Apologies have been received from Deputies Carroll MacNeill, MacSharry and Carthy. Deputy Verona Murphy is speaking in the Dáil but will join us later. I welcome everybody to the meeting. Due to the situation with Covid-19, only the clerk, support staff and I are in the committee room. Members of the committee are attending remotely from within the precincts of Leinster House. This is due to the constitutional requirement that, to participate in public meetings, members must be physically present within the confines of the place where the Parliament has chosen to sit, either Leinster House or the Convention Centre Dublin. I ask members to confirm their location before contributing to ensure we are adhering to that constitutional requirement. The Comptroller and Auditor General, Mr. Seamus McCarthy, is a permanent witness and is attending remotely.
Today, we will engage with officials from the Tax Appeals Commission to examine the 2019 appropriation accounts for Vote 10 - Tax Appeals Commission, and the Comptroller and Auditor General's report on the accounts of the public services 2019, Chapter 14 - Management of Tax Appeals. The commission has been advised that the committee has an interest in the highest value appeals before the commission. We are joined remotely from within the precincts of Leinster House by the following representatives from the Tax Appeals Commission: Ms Marie-Claire Maney, chairperson, and Mr. Paddy O'Keeffe, access officer. They are both very welcome. When we begin to engage, I ask members and witnesses to mute their devices when not contributing so that we do not pick up any background noise or feedback. As usual, I remind all in attendance to ensure their mobile phones are on silent mode or switched off.
Before we start, I wish to explain some limitations to parliamentary privilege, and the practice of the Houses as regards references witnesses may make to other persons in their evidence. As the witnesses are within the precincts of Leinster House, they are protected by absolute privilege in respect of the presentations they make to the committee. This means that witnesses have an absolute defence against any defamation action for anything they may say at the meeting. However, the witnesses are expected not to abuse this privilege and it is my duty as Chair to ensure that this privilege is not abused. Therefore, if statements are potentially defamatory in relation to an identifiable person or entity, witnesses will be directed to discontinue their remarks. It is imperative that they comply with any such direction.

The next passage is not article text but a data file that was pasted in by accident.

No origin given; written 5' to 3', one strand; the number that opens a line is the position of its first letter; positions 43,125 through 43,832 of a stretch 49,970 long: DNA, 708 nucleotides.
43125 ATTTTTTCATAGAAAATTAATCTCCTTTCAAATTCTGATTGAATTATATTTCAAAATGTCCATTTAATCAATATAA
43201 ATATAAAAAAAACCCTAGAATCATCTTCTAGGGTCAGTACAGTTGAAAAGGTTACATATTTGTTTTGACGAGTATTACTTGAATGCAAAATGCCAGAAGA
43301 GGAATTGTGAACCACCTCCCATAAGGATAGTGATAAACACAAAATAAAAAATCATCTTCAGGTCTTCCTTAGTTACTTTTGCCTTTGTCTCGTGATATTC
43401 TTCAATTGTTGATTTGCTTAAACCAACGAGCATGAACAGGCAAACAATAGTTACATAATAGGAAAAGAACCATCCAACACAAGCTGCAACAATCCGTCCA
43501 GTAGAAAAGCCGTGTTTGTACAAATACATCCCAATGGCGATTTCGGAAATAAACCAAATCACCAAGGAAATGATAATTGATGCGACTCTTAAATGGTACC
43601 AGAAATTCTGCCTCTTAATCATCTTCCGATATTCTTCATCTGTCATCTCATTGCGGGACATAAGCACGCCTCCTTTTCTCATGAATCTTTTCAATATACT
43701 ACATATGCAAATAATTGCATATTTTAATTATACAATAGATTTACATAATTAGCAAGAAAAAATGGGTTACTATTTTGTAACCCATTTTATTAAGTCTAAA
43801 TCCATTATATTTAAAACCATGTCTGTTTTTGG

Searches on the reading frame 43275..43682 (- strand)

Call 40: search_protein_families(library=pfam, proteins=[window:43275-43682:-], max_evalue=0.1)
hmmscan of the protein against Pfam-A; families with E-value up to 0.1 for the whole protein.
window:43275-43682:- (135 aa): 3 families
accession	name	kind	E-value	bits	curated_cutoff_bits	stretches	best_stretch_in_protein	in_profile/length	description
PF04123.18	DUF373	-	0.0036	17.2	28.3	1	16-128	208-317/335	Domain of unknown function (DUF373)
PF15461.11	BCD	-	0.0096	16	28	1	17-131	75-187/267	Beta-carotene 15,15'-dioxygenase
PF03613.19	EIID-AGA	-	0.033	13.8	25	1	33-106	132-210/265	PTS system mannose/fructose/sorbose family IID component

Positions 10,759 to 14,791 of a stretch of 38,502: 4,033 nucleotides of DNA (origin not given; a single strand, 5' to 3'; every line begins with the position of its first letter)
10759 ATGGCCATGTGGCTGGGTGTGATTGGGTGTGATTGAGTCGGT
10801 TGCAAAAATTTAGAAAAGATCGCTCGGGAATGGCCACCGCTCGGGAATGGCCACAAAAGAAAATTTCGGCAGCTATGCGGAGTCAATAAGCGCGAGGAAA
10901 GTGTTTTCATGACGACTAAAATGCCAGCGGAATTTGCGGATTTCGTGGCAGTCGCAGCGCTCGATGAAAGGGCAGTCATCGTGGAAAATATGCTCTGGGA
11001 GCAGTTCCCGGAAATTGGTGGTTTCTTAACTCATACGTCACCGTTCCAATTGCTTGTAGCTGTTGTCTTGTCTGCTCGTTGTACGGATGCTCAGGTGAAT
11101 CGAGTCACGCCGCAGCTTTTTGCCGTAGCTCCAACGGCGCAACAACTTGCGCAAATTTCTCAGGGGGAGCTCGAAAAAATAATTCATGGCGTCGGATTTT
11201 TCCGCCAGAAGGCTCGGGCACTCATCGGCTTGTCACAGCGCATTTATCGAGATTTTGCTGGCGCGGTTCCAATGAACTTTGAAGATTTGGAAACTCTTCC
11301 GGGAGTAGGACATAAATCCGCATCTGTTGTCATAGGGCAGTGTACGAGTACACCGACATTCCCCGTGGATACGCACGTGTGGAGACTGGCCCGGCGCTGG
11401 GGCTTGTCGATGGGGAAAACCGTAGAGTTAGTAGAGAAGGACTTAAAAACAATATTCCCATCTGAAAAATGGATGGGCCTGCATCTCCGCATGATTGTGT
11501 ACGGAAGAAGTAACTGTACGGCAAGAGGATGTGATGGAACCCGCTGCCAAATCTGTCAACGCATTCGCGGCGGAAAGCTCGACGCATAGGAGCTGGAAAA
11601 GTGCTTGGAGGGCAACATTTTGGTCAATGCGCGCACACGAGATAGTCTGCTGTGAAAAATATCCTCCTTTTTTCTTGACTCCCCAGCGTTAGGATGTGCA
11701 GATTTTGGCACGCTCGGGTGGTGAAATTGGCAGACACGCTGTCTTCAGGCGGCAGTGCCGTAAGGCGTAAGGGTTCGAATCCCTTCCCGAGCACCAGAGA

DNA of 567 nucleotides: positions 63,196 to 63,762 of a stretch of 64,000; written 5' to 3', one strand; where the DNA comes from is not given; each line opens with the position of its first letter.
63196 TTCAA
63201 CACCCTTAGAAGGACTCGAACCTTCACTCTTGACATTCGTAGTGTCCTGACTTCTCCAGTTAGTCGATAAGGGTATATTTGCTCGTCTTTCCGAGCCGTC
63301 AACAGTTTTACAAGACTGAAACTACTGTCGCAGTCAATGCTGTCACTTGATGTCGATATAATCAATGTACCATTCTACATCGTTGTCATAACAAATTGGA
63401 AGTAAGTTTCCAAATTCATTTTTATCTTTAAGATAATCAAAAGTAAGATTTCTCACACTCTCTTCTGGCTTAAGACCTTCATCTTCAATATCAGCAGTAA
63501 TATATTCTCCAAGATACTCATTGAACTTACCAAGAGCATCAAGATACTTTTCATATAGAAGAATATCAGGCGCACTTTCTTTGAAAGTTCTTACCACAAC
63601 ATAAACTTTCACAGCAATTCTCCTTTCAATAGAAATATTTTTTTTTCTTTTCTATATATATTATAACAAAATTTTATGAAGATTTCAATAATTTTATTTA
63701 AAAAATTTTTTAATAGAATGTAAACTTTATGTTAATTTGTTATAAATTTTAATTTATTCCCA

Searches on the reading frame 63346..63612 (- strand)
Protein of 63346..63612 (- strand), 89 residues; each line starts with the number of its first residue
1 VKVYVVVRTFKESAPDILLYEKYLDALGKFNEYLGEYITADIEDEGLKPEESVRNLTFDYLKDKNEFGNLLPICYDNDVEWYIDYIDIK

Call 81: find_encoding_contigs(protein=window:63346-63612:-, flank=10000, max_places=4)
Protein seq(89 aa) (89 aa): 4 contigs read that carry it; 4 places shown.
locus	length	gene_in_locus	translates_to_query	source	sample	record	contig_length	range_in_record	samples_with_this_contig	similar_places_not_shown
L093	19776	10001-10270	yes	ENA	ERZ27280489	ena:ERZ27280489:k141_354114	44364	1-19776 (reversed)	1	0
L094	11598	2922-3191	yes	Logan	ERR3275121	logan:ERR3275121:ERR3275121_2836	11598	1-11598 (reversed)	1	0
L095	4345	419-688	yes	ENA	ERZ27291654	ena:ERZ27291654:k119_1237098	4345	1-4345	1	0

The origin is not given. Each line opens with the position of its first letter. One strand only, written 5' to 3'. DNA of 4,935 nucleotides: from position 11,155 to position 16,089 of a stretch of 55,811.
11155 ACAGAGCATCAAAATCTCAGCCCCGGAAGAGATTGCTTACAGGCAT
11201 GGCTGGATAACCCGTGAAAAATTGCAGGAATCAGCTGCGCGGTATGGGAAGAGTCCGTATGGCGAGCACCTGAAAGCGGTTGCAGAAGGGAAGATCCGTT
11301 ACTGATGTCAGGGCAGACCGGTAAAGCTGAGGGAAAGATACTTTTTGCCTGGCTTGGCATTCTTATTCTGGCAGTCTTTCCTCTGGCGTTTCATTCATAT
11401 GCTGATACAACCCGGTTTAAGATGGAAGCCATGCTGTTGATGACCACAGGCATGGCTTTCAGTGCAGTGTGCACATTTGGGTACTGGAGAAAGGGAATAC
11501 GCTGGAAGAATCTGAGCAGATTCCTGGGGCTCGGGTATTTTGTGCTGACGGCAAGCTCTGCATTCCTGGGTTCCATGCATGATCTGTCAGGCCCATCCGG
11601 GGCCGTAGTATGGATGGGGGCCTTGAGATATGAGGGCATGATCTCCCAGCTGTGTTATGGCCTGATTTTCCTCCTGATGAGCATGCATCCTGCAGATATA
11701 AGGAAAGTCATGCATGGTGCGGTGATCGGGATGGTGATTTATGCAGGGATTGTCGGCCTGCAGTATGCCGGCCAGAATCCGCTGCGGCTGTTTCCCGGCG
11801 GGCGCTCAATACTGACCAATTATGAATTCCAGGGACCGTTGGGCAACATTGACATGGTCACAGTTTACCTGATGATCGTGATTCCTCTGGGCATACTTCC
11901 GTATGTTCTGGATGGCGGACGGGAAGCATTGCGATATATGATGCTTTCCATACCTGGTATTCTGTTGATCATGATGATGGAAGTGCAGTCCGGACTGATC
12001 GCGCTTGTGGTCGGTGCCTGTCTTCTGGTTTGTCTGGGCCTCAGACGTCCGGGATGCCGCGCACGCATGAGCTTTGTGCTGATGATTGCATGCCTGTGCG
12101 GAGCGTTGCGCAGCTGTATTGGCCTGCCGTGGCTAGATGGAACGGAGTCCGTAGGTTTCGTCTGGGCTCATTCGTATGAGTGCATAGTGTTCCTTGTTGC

Members are reminded of the provisions within Standing Order 218 that the committee shall refrain from enquiring into the merits of a policy or policies of the Government, or a Minister of the Government, or the merits of the objectives of such policies. Members are also reminded of the long-standing parliamentary practice that they should not comment on, criticise or make charges against a person outside the Houses or an official either by name or in such a way as to make him or her identifiable.
To assist our broadcasting service and the Debates Office, I ask that members direct their questions to a specific witness. If the question has not been directed to a specific witness, I ask each witness to state his or her name the first time that he or she contributes.
I call the Comptroller and Auditor General, Mr. Seamus McCarthy, to give his opening statement.